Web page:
Channel Partners

November 1, 2004

6 Min Read
Been There, Done That

Before NorVergence, there

was Minimum Rate Pricing.

Both companies were telecommunications resellers in New Jersey, fell victim to bankruptcy, faced investigations questioning their business practices and both involved a family: brothers Peter and Thomas Salzano.

Minimum Rate Pricing, which listed assets of $33 million and liabilities of $116 million in a 1999 bankruptcy filing, settled a record $1.2 million agreement six years ago with the FCC over complaints that it switched customers’ phone services without their permission and committed other violations.

It also entered a $1 million agreement with 19 states related to allegations of slamming and had its license revoked in parts of the country, including Nebraska, Tennessee and Wisconsin, marking the first time in three years the Tennessee Regulatory Authority banned a company from conducting business in the state.

“The record reflects that [Minimum Rate Pricing] has a pattern of failing or refusing to appear before regulatory bodies or ignores the regulatory body even when its certificate is at issue,” the Tennessee Regulatory Authority said in a filing.

Today, NorVergence is the subject of numerous probes and lawsuits in a case authorities are investigating to uncover whether, and precisely how, the company deceived thousands of customers. The telecom reseller, which used Qwest Communications International Inc., Sprint Corp. and T-Mobile USA to support wireline and cellular services, was founded in 2001 by NorVergence Chairman and CEO Peter J. Salzano, according to the NorVergence Web site. Thomas Salzano was the president of Minimum Rate Pricing.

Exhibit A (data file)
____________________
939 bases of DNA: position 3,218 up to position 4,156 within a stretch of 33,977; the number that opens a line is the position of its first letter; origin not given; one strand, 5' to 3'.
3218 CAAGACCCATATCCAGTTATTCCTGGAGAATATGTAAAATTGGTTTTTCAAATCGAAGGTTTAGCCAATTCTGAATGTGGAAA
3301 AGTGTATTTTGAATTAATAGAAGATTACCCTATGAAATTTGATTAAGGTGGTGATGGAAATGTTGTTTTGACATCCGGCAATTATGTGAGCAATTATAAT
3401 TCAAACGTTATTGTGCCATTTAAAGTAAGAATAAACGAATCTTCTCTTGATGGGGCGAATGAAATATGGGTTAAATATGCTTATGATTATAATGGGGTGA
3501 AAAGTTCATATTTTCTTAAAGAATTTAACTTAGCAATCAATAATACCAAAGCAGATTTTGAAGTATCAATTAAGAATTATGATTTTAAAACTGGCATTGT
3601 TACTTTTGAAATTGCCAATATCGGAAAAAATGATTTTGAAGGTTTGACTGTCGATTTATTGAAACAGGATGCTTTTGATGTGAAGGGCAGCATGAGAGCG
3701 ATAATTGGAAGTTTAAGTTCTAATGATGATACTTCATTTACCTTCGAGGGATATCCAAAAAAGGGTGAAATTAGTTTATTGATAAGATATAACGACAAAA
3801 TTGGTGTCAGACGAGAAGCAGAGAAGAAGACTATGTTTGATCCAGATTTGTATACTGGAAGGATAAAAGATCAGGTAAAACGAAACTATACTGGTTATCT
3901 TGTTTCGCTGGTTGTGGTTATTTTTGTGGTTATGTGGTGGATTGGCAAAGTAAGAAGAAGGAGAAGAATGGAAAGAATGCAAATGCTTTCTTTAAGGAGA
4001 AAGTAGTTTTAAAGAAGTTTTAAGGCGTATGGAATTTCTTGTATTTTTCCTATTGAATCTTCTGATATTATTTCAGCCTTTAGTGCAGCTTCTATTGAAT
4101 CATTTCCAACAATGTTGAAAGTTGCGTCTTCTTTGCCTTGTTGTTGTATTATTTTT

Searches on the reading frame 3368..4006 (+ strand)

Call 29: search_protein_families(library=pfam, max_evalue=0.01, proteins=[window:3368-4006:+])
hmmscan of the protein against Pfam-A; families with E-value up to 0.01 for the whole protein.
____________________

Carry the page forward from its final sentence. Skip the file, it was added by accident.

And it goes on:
NorVergence was forced into Chapter 11 bankruptcy this summer by three creditors: Popular Leasing, OFC Capital and Partners Equity Capital Co. A judge converted the case into a Chapter 7 bankruptcy to liquidate assets after the company failed to present a reorganization plan.

NorVergence reported 2003 revenue of $98.3 million and a net operating loss of $8.6 million, according to a filing with the New Jersey Board of Public Utilities.

U.S. Bankruptcy Trustee Charles Forman did not return phone calls seeking comment, but state officials from New Jersey to Florida to Illinois have issued subpoenas to investigate NorVergence and its relationship with more than two dozen companies that hold equipment leases thousands of businesses signed with the Newark, N.J., reseller. States also are seeking details involving equipment manufactured by ADTRAN Inc. ADTRAN declined to comment. A lawyer retained by NorVergence did not respond to a request for comment. A lawyer representing Peter Salzano also did not immediately return a call.

The hardware in question is an integrated access device called the “MATRIX.” An integrated access device allows voice and data connections to be routed through the same equipment at the customer location.

In a news release announcing the issuance of subpoenas to 12 leasing companies, Florida Attorney General Charlie Crist said small businesses have signed multiyear agreements to pay between $450 and $1,200 per month for use of the MATRIX and are being pressured by the leasing companies to pay for service that never was activated. CIT Technology Financing Services Inc., Commerce Commercial Leasing, Court Square Leasing Corp. and Wells Fargo Financial Leasing Inc. are among the leasing companies.

“Demanding full payment for a device that did not deliver the promised service, and in some instances was never even installed, is preposterous,” according to a statement issued by Crist, who demanded the leasing companies refrain from requesting payments pending the outcome of the investigation. Crist is working with other states and federal agencies in the investigation.